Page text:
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What is Drug Driving and Why Can It be Just as Destructive as Drink Driving?
Wed 16th May 2012 Personal injury
Only since the mid 1980's did we start to recognise the dangers of drink driving, probably because more of us like a drink than indulge in taking drugs and we are all very well educated as to the harm of being under the effects of alcohol through the media and education in schools and colleges.
Being under the influence of drugs is just as dangerous and will affect the brain altering perception, co-ordination, balance, reaction time and attention span, which are all faculties we need to use to ensure we drive safely. These faculties will be affected differently depending of the type of drug, the amount consumed and the history of use.
In an article published in December 2010 by the National Institute on Drug Abuse in Maryland, USA the results of a research on the effects of drugs especially marijuana showed that the chemical compound found in the cannabis plant (THC) affects areas of the brain that control these faculties. Although they decided that more research was required to understand the impact of using marijuana on the ability of drivers to react to complex and unpredictable situations, what they do know is:-
- A meta-analysis of approximately 60 experimental studies — including laboratory, driving simulator, and on-road experiments — found that behavioural and cognitive skills related to driving performance were impaired in a dose-dependent fashion with increasing THC blood levels.
- Evidence from both real and simulated driving studies indicates that marijuana can negatively affect a driver’s attentiveness, perception of time and speed, and ability to draw on information obtained from past experiences.
- A study of over 3,000 fatally injured drivers in Australia showed that when marijuana was present in the blood of the driver, he or she was much more likely to be at fault for the accident. Additionally, the higher the THC concentration, the more likely the driver was to be culpable.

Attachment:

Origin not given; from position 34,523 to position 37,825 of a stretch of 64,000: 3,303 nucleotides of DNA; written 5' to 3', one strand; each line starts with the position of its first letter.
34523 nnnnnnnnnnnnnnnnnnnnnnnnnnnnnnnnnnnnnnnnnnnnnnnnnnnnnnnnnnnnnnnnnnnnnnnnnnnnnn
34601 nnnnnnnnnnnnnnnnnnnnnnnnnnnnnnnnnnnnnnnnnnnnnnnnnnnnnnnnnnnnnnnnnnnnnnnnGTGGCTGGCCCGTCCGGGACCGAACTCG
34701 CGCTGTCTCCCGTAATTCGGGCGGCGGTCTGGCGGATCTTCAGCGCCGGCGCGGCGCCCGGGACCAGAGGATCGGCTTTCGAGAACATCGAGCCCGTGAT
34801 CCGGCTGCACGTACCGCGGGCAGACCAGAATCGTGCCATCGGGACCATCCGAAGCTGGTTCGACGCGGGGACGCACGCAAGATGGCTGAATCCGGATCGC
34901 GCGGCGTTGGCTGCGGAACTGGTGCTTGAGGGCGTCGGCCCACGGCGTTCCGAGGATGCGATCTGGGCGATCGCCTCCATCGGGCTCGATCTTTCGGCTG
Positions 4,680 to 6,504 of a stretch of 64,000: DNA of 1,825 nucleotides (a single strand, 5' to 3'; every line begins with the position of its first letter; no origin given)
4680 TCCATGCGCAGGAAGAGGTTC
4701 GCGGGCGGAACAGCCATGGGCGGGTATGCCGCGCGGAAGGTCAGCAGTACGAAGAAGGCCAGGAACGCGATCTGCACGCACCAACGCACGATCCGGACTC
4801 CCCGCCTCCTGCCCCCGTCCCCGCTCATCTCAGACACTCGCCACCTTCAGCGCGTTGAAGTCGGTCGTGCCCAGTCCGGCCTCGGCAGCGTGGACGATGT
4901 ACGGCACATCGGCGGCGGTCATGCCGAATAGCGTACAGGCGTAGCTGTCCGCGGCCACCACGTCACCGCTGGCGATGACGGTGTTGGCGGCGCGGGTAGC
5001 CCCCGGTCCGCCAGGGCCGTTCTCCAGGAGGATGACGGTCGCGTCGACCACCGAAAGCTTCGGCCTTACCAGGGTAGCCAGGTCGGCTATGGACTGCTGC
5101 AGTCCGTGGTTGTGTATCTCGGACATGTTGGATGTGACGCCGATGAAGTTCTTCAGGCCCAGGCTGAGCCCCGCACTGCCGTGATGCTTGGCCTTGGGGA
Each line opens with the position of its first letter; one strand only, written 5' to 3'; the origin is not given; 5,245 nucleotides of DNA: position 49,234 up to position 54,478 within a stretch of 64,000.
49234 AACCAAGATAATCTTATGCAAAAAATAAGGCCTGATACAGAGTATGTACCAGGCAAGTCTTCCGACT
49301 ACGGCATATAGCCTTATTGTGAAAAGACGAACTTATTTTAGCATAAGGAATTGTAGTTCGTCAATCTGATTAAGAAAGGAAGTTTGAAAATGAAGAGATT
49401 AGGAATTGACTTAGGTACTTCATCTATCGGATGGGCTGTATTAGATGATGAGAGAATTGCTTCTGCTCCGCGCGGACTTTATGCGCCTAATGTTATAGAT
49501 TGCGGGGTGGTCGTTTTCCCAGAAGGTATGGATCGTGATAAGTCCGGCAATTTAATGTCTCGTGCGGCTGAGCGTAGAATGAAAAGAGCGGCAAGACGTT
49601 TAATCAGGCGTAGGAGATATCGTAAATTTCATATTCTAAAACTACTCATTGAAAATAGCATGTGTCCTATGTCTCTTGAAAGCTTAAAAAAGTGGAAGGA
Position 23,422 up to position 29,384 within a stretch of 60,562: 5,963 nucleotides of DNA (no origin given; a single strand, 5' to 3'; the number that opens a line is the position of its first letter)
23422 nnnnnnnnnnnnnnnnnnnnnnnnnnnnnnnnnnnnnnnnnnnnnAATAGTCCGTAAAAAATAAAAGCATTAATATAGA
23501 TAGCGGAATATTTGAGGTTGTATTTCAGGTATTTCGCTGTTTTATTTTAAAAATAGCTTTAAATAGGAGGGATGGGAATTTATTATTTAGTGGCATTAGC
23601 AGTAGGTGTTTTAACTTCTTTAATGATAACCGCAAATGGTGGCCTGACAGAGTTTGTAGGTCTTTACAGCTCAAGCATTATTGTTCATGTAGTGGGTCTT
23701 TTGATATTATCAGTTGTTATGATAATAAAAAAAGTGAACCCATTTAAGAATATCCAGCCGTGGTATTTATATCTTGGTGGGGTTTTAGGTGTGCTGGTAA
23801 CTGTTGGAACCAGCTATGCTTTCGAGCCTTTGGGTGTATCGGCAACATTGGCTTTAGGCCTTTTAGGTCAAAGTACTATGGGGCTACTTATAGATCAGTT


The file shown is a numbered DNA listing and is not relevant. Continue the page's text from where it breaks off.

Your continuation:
- Research shows that impairment increases significantly when marijuana use is combined with alcohol. Studies have found that many drivers who test positive for alcohol also test positive for THC, making it clear that drinking and drugged driving are often linked behaviours.
There are also many medications which are taken regularly and which will act on the brain in the same way and will also impact on driving ability. Although these medications come with health warnings as to driving and using machinery which include prescribed medication, there is always a risk that when medication is taken without supervision and abused this can have the same harmful affects as recreational drugs.
Being under the influence of any drug whether recreational or prescribed will act on the brain and will impair motor skills, reaction time and judgment which not only puts the driver at risk but also the passengers, other drivers on the road and pedestrians.
For alcohol, detection of its blood concentration (BAC) is relatively simple, and concentrations greater than 0.08 percent have been shown to impair driving performance; but there is no agreed-upon limit for which impairment has been reliably demonstrated for drug use and when determining current drug levels it can be difficult, since some drugs linger in the body for a period of days or weeks after initial ingestion.
In a number of States in America and the District of Columbia they have implemented a Drug Evaluation and Classification Program which is designed to train police officers as Drug Recognition Experts and officers learn to detect characteristics in a person's behaviour and appearance which may be associated with drug use. Similarly in the UK the Police are trained to recognise drug use and the types of drugs used.
During my research I have found the Government website very informative about drug use and the law and also Safer Motoring website which concentrates on safe driving and drug use.
Unlike drink driving which can be determined by a simple road side test, there is not the same testing available for drug driving and it has been recognised for a long time that drug driving is as dangerous as drink driving and the laws surrounding drug driving are no where near as effective as the laws surrounding drink driving. Ministers have now agreed to pass a new law which will help the Police to bring successful convictions and enable them to use the road side test which has already been in use throughout Europe for some time. The change in the law has been backed by David Cameron who has welcomed the change.
For further information or if you have been involved in a road traffic accident which was not your fault, please contact Julie Donovan, a Senior Legal Executive in our Personal Injury team on 02380 857 322 or at firstname.lastname@example.org
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